Castilla y León, the largest province in Spain, is also the region of the world with the most World Heritage Sites. The famous Aqueduct of Segovia, the Medieval Gate of Burgos, the megalithic Verracos and the ancient University of Salamanca must all lay claim to your time when visiting this region. However, try and take the winding roads there, try and get lost in the backwaters (or backdeserts?) For almost every single small pueblo, though nothing more than a mere dot on your map, has something beautiful to show, and in a way it’s all the more special because you weren’t expecting it. My father has a knack for sniffing out new places for us to visit. Every time we think we’ve run out of charming, unique villages just a day trip away from Madrid, he comes back with another name, a new destination.
This time my father had been studying the map, and noticed a small town in the meseta with roads leading into it from all directions, signifying historic importance. He Google imaged it and was stunned by the photos he saw. So off we went, like pilgrims seeking our next Holy Grail – Turégano.
The Castle is the first thing you see when approaching this unassuming small town, and my oh my, what a castle it is! Made of the local pink hued stone, it almost looks like the castle is blushing in embarrassment of its grandeur. Castilla is thought to mean ‘the land of castles’ though, so such a grand affair is only to be expected.
Though from the outside it looks a bit like a ruined shell, it’s surprisingly complete within, and well worth the €2 entry fee. Once you push open the ancient and incredibly heavy wooden doors, you’ll find yourself in a perfectly functioning church – La Iglesia de San Miguel (St. Michael’s Church). You can then wander up through a maze of seemingly never ending staircases until you reach the top of the castle, from where you can enjoy the beautiful view over the town and the meseta. If you look closely enough, I have no doubt you’ll be able to see some more castles on the horizon for this province is quite literally dotted with them.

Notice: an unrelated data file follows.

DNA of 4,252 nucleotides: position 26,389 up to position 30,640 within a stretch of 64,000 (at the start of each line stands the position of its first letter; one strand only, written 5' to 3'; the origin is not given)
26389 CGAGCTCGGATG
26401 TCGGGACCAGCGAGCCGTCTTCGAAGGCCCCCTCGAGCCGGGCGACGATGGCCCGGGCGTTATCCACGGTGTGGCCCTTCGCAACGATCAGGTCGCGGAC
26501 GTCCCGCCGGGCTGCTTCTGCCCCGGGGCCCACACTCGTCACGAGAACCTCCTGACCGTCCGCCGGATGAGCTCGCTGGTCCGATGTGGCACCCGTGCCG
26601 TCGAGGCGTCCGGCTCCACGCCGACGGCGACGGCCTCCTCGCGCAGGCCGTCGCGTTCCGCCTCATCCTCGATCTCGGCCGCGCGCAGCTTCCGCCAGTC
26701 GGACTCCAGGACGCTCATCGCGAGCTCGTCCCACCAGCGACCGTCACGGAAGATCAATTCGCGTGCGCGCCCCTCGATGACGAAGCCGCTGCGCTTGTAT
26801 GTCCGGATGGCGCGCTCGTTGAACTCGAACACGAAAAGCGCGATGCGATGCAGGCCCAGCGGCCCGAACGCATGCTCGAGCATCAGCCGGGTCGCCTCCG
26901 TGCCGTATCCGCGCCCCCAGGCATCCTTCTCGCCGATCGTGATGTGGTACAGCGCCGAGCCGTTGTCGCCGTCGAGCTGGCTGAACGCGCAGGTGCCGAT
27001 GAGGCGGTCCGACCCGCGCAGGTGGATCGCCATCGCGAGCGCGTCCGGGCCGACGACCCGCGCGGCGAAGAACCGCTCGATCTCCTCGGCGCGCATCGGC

Iglesia de San Miguel
This is the main part of the Castle where you can really see some of the Romanesque architecture, particularly in the vaulted ceilings in the naves of the church, the columns and the capitals. Make sure to look out for the truly beautiful stone baptismal font, it’s missing it’s base but is still a very complete piece of the Romanesque style.
The castle is a cooking pot of different architectural styles, as additions were made, towers built on top of towers, as was the custom. You can still see remnants of the previous, medieval castle around the outer wall, so it’s definitely worth wandering around the perimeter to get a better feel for the site.
Grab a bite to eat
Once you’ve paid tribute to the castle, you might be feeling a little hungry, so wander down through the village to Posada La Casa Vieja. Most of the restaurants here will be serving similar dishes, but this place just had so much character I had to mention it. From the beautiful bar top dating back to 1905 – a marble slab with a sink carved into it that was used to rinse the glasses – to the antique photographs on the wall. When we asked the bar man if he knew anything about the people in the photos, he laughed a little and then nodded. My grandparents, my father and my aunts he said! One persons history is another persons life. The traditional dishes for this area are suckling lamb (cordero lechal) and suckling pig (cochinillo), both of which were highly recommended here.